Consider 2 Safety Issues When Treating, Vaccinating for Monkeypox

Pharmacy TimesJanuary 2023
Volume 89
Issue 1

Protect patients by evaluating VIGIV concentration and avoiding tearing of metal flange on vaccine vial.

Pharmacists should consider 2 critical safety issues when treating or vaccinating patients for monkeypox.

First, it is vital to understand that the concentration of vaccinia immune globulin intravenous (human) (VIGIV) is not as it may seem. A prescriber ordered 6000 units/kg for a hospitalized 3.49-kg neonate with monkeypox like symptoms for a total dose of 20,940 units. A single-dose vial arrived from the national stockpile in an unlabeled carton without a package insert.

The immediate vial label displayed “greater than or equal to 50,000 units per vial” without listing a corresponding volume or concentration (Figure 1). When trying to determine how to prepare this product, a pharmacist found the package insert on DailyMed, which states that VIGIV is provided in a 20-mL single-dose vial containing antibodies to Vaccinia virus at greater than or equal to 50,000 units per vial. The package insert states to remove the entire contents of the vial to obtain the labeled dosage of VIGIV. Practitioners might assume the vial contains a total volume of 20 mL equaling 50,000 units, but 20 mL is the size of the glass vial. The actual volume in each vial is variable.

The pharmacist then consulted with the CDC and was instructed to withdraw the total volume in the vial and divide 50,000 units by the volume to determine the final concentration. The total volume was determined to be 11.5 mL and resulted in a concentration of 4348 units/mL. Therefore, the patient-specific dose (20,940 units) was calculated to be 4.82 mL. If the CDC specialist had not been available, the pharmacist might have incorrectly determined the concentration to be 50,000 units/20 mL (2500 units/mL), which would have resulted in a final dose of 36,436 units/8.38 mL, almost double the intended dose.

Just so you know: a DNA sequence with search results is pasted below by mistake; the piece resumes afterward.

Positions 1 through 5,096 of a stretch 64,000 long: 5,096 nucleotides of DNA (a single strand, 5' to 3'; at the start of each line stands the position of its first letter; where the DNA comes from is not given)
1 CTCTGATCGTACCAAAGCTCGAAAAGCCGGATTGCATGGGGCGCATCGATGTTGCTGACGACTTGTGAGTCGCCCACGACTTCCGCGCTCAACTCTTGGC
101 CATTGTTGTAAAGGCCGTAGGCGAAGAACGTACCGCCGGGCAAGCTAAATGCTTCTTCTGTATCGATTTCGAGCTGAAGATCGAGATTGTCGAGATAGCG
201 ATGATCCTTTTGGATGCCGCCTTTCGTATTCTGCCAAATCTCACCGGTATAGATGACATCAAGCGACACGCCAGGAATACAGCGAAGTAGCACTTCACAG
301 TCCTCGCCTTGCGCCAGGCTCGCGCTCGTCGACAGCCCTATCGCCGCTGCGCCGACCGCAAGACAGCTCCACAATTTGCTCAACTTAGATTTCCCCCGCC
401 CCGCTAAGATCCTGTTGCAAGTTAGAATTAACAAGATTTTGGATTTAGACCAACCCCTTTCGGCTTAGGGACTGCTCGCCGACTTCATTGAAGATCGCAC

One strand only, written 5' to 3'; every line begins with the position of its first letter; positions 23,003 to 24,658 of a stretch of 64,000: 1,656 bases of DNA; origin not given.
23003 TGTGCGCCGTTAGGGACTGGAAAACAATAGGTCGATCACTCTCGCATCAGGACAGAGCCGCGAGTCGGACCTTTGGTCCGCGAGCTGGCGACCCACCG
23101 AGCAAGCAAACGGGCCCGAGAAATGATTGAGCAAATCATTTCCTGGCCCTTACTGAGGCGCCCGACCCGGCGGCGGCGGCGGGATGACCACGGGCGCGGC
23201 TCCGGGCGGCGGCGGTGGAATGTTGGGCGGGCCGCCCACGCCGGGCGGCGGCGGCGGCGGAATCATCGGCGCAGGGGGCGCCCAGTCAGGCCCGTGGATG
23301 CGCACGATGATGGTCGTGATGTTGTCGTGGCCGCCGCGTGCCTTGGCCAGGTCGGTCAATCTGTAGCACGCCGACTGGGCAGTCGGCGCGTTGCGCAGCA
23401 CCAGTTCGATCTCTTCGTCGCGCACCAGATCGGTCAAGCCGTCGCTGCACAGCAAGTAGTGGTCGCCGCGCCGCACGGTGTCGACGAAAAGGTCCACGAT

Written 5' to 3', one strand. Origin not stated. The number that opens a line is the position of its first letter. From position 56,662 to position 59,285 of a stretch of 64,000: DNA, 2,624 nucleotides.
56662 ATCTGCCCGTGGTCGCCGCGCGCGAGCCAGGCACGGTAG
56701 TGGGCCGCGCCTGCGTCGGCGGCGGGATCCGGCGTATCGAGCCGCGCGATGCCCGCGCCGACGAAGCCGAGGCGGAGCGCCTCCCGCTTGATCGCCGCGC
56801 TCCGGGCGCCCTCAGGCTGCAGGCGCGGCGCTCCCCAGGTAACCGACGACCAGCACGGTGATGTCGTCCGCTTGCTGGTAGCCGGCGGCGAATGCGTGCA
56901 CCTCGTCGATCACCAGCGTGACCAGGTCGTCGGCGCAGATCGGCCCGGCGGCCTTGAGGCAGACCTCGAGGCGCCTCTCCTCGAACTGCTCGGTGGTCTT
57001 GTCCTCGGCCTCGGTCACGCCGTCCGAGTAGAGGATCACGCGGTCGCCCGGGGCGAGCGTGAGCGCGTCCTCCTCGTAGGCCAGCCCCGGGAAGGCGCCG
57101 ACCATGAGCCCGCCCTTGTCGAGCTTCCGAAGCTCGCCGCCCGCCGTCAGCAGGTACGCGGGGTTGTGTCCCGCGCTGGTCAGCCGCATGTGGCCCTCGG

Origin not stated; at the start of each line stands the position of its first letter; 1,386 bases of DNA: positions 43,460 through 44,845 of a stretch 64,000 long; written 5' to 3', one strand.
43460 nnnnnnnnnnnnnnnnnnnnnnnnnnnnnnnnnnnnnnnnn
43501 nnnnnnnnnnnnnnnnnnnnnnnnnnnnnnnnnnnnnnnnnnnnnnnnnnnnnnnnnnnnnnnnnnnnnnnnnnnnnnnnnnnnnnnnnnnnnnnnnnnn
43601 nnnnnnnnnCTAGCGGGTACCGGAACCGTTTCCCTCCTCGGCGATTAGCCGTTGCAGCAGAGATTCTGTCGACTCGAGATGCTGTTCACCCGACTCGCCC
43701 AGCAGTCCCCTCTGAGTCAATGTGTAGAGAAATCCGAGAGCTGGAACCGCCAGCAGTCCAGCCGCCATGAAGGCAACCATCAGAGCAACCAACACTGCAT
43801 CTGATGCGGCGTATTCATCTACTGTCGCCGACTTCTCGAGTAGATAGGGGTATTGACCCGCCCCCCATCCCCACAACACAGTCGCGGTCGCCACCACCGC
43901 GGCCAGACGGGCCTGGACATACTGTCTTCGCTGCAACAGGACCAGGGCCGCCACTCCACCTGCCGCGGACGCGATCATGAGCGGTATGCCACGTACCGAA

The Institute for Safe Medication Practices has confirmed this unusual situation with the CDC. To provide clarity, the CDC explained that the vials are filled from pooled plasma with a minimum of 50,000 units per vial, thus the concentration and volume vary per vial. When this medication is requested and approved to treat monkeypox, the CDC emails an investigational new drug (IND) protocol to the prescriber in advance, and this should be distributed to pharmacy staff members to refer to for dose preparation and titration instructions.

In addition to the container label issue, the administration section of the package insert states that VIGIV should be given intravenously at an infusion rate no greater than 2 mL/minute. For patients weighing less than 50 kg, it should be administered at a rate no greater than 0.04 mL/kg/minute, or 133.3 units per kg/minute. However, when consulting with the CDC, the pharmacist learned about the IND protocol, which indicated that for certain patients, VIGIV administration should be initiated at an infusion rate of 0.01 to 0.02 mL/kg/minute for the first 30 minutes and then increased by 0.01 to 0.02 mL/kg/minute from the initial infusion rate for the next 30 minutes. After that time, the remaining infusion may be administered at a rate of 2 mL/minute.

If a patient requires the use of VIGIV, obtain the IND protocol from the CDC or the prescriber and consider creating a worksheet to calculate the concentration of the vial in hand, including a label to use when drawing up the vial contents. Include complete titration instructions for the nurse so that VIGIV is administered at the correct rate.

A second critical safety issue to consider related to monkeypox is to avoid tearing the metal flange on the vaccine vial. The smallpox and monkeypox vaccine, live, nonreplicating (Imvamune in Canada, Imvanex in Europe, and Jynneos in the United States) come in vials that have a closure typically used for oral preparations that requires the metal flange be torn off and the stopper removed to pour out the liquid. However, the monkeypox vaccine is a parenteral injection and must be opened carefully. Unless an individual is aware of how to properly open these vials, the flange may be torn, leaving an exposed sharp edge, or the stopper may be removed, which can affect sterility (Figure 2).

We contacted Jynneos manufacturer Bavarian Nordic and learned that there are specific steps to follow to avoid damaging the flange. To use, flip off the yellow cap at the arrow imprinted on the cap with the thumb at a 90° angle, and leave the yellow cap on the metal flange. Alternatively, flip the yellow cap all the way off, but ensure the metal flange stays on the stopper/vial.

About the Author

Michael J. Gaunt, PharmD, is senior director for error reporting programs and editor at the Institute for Safe Medication Practices (ISMP) in Horsham, Pennsylvania. He also serves as the editor of the monthly ISMP Medication Safety Alert! Community/AmbulatoryCare newsletter.

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